The new breed B2B buyer: it’s self-service stupid!

“With such a treasure trove of information available online, the Internet is the 21st century B2B buyer’s first stop for researching products and services. Your strongest strategy is to give the prospect efficient self-service access to your content.”

“In the case of most SaaS and cloud applications, the entire B2B buying process is cheap: trial is free and purchase amounts to a monthly subscription that can be canceled at any time. So in addition to reading about the product, the barriers for a customer to go ahead and just try your product itself (even without a lot of upfront research) are low.”

Long story short, the key to the wallet of the new B2B buyer:

Instant online gratification through efficient self-service

So it’s no surprise that many SaaS companies spend their marketing dollars on content creation and inbound marketing, and invest in marketing automation to track campaign ROI.

Good. But not enough. According to Joel.

Inbound marketing or simply getting found by a prospect is not enough. Once you are found, you must engage with that prospect frequently and consistently throughout the entire customer lifecycle, because if you don’t, your competitors will, and what is easily found can be just as easily lost.”

What’s worse, simply accessing your content may no longer be a reliable indicator of purchase intend. Joel uses the term “fuzzy funnel” to describe the undeterministic process that customers follow these days: the new B2B buying process is anything but linear, deterministic and under the B2B salesperson’s control.

So what comes after inbound marketing? If accessing your content is no longer a reliable indicator of purchase intent, then how to best measure customer interest?

I asked Joel some questions on it via e-mail and got his permission to publish his answers on this blog:

  1. Do you see more B2B buyers demanding instant and self-service access to the product or service (rather than just to information and education about the product)?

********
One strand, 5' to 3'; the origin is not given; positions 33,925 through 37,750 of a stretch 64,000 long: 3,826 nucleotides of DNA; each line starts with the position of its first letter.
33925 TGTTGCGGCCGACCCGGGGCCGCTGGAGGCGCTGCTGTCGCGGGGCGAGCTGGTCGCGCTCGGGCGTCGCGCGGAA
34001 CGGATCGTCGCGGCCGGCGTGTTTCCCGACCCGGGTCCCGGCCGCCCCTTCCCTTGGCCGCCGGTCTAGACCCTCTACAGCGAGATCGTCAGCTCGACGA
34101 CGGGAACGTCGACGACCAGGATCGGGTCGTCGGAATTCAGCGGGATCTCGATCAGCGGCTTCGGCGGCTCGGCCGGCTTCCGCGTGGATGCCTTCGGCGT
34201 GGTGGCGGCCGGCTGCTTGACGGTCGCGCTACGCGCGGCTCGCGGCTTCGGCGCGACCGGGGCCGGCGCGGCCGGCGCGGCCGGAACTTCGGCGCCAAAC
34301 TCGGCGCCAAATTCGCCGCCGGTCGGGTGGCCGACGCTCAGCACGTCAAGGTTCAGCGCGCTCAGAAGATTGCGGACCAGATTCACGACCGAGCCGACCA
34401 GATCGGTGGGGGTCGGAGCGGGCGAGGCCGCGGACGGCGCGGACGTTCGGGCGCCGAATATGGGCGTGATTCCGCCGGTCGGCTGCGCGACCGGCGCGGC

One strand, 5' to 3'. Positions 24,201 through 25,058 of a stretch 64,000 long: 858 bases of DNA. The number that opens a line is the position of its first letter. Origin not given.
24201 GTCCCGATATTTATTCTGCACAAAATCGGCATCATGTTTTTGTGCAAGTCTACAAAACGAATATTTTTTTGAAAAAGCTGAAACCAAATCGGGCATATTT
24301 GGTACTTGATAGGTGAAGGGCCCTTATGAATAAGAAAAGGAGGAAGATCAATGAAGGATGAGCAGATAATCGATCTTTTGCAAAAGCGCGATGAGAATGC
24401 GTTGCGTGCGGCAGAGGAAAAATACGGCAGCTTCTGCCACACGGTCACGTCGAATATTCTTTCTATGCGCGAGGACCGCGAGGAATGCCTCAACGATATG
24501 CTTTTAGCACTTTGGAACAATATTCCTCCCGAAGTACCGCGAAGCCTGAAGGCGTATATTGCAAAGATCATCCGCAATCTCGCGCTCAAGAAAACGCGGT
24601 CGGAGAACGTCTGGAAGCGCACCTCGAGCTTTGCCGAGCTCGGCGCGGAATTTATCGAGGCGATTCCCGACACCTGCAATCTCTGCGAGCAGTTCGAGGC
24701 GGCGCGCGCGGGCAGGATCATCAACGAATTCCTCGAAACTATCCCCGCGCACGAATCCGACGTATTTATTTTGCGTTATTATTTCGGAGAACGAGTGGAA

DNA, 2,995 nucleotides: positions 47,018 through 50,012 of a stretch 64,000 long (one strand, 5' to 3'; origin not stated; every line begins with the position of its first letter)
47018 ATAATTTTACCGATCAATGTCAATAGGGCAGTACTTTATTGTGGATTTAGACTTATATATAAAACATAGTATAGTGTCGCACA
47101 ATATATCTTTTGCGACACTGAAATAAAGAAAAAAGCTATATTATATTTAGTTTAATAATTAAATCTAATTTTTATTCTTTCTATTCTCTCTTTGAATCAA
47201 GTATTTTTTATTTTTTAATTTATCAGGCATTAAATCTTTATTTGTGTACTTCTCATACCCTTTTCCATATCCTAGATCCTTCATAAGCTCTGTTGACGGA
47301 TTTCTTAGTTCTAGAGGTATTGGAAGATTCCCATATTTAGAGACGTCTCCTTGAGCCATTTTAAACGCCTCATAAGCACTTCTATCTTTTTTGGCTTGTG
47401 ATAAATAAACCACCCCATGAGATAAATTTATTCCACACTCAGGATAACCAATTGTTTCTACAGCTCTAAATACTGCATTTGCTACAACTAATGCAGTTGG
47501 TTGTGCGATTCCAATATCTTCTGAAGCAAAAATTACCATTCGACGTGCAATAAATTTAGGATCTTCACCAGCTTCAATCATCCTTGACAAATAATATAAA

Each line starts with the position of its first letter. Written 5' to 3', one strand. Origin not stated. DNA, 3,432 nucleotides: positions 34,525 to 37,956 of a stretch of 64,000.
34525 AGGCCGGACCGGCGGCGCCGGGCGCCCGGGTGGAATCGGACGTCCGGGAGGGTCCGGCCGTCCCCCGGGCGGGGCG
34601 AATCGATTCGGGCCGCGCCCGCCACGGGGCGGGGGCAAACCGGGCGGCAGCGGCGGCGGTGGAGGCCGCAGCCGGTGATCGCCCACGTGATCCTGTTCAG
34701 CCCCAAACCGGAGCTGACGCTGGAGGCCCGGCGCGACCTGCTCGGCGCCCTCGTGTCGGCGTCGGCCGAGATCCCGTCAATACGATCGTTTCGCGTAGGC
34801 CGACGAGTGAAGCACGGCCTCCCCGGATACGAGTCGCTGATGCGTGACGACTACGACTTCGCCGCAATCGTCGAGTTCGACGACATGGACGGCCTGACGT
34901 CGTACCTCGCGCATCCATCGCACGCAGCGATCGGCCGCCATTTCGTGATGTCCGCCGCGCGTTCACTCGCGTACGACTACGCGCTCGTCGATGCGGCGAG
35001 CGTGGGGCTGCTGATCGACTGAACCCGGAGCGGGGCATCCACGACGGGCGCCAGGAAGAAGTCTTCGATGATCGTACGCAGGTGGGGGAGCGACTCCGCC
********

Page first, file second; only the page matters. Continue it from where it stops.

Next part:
Joel: I think in general, B2B buyers want a trial whenever it is possible. A brochure or a video is great, but they are no substitute for test driving the actual product you plan to buy. It’s more educational, more convincing, and more comforting to see the real thing. And, given the choice of getting it immediately without a salesperson looking over their shoulder vs. scheduling a demo or a pilot that will be designed to hide any flaws, most B2B buyers will choose the former. However, I prefaced all this with “whenever it is possible.” Some products are so complex that it is simply too much work for the buyer to go it alone, especially those that need extensive configuration, imported data and integration and before they are useful, and in these cases the buyer will actually prefer to lean on the advice and assistance of a salesperson.

2. Do you see a strong correlation between trial sign-up and product usage and the conversion to a paid customer (as compared to say, downloading a white paper)?

Joel: Absolutely. Test driving the real thing demonstrates more interest and requires more commitment on the part of the buyer than reading a piece of content.

3. Do you see marketing automation systems, which you mention in your article, integrating trial usage related metrics into their lead scoring algorithms?

Joel: If they are smart marketers they will. As I mentioned, trial and usage demonstrate interest and commitment. If the statistics are segmented, e.g, what is tried and used, they also show interest at the feature/function level, which can be used in both marketing campaigns and sales calls. For all these reasons, trial and usage statistics are probably some of the strongest indicators you could integrate into a lead score.

Of course, I very much agree with Joel. Participating in a trial is the best possible indicator of potential customer commitment. Of course, I also believe that not all trial customers are created equal. As we discussed in a previous post: a prospect with many users and many hours of trial usage is a hotter prospect than a trial user who only logged in once. And yes, of course Totango can help you figure out who these hot prospects are!